FreeBSD, 10 years on

I write this article a week after my 10th anniversary as a FreeBSD user.
I had heard of FreeBSD previously but had never tried it. The closest I had come to a flavour of BSD was unsuccessful attempts at downloading NetBSD on various modems ranging from 14.4k to 33.6 to install onto a Sun 3/60 in the late 90’s.
In the summer of 2002 I managed to obtain a DEC Alpha which I initially ran NT4 on & Redhat 7.2.
I performed a full install with Gnome & watched as the system crawled as it started X11, over the next couple of days It became more & more apparent that the system couldn’t handle it.
I was reading slashdot one night & saw FreeBSD 5.0 had just been announced & the Alpha was a supported platform so I decided to give it a try & downloaded an iso.
Installation went ok, I can’t remember if I had to restart the process because I’d said yes to test the X configuration in sysinstall or not but I do remember that managed to set my syscons font to swiss.
My background was DOS & Windows with several failed attempts at becoming a Linux users, I had some basic knowledge of the *nix user land but more dangerous than anything. Relying on search engines to find answers which in the case of Linux were either incorrect, outdated or didn’t apply to the distro I happen to be running at the time.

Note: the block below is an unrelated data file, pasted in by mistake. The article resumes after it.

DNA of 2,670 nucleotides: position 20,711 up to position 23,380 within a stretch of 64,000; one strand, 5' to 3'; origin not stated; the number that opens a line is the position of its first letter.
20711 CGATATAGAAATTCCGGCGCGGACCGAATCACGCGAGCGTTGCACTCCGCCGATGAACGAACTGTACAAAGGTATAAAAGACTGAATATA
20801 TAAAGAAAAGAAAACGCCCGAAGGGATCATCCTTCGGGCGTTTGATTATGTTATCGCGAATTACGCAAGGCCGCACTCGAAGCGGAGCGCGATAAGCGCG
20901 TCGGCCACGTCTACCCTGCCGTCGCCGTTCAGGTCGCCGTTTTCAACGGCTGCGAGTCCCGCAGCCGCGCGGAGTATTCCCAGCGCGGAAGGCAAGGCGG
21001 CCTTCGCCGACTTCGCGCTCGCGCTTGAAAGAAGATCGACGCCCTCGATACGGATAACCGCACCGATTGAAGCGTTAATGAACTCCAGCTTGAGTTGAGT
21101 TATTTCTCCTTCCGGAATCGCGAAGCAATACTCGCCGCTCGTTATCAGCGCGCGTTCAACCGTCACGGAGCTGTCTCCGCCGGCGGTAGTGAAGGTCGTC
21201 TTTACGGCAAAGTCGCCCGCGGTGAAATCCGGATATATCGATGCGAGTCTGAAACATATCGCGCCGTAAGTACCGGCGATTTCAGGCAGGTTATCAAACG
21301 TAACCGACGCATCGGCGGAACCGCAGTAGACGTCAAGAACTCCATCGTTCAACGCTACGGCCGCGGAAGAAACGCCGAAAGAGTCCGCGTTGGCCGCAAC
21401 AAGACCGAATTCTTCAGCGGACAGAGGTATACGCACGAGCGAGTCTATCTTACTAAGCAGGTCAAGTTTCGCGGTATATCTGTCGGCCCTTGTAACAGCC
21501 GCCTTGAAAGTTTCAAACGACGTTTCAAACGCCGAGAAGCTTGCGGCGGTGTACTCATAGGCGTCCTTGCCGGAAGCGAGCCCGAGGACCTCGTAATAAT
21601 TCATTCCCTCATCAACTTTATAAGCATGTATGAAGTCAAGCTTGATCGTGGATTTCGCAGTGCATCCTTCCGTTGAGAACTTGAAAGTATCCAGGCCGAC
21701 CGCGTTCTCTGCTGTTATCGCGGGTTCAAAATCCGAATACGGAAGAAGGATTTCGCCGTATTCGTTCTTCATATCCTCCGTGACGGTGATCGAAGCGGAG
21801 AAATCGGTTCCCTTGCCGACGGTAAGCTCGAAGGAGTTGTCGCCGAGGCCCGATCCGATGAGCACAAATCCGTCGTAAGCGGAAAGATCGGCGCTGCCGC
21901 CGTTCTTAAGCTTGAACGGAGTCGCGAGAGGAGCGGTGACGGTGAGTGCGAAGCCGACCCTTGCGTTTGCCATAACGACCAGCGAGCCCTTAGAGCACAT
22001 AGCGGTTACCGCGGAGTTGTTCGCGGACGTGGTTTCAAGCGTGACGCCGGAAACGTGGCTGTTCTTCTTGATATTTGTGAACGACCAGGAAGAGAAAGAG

It quickly became apparent that this was not a problem on FreeBSD, everything pointed back to the handbook. Using the handbook with some pointers from IRC I made a lot of progress, far more than I had ever made with Linux, I was able to get GDM running, a BSD theme installed & switch window managers. The system also performed really fast, there was a clear noticeable difference between FreeBSD 5.0 & Redhat 7.2.
Using ports I was able to compile software with little effort & the clear divide of user land between base installed & user installed made it easy to track things down.
I ran the 5.0 release for a couple of weeks & was very happy with the progress I had made with configuring the system but I did run into lots of issues which I was told were bugs in FreeBSD 5.0 & it’s not really production ready so I re-installed 4.7 & stuck with the RELENG_4 branch until 4.11.
I was in love with FreeBSD, it was un-intrusive, well organised, well documented & empowering.
By the time version 5.3 was released I was hosting my first customers websites & email with it & have continued to do so for myself & other customers on many occasions since. 10 years on I am now working with many servers running FreeBSD around the world & I’m as happy with it as the first day that I installed it.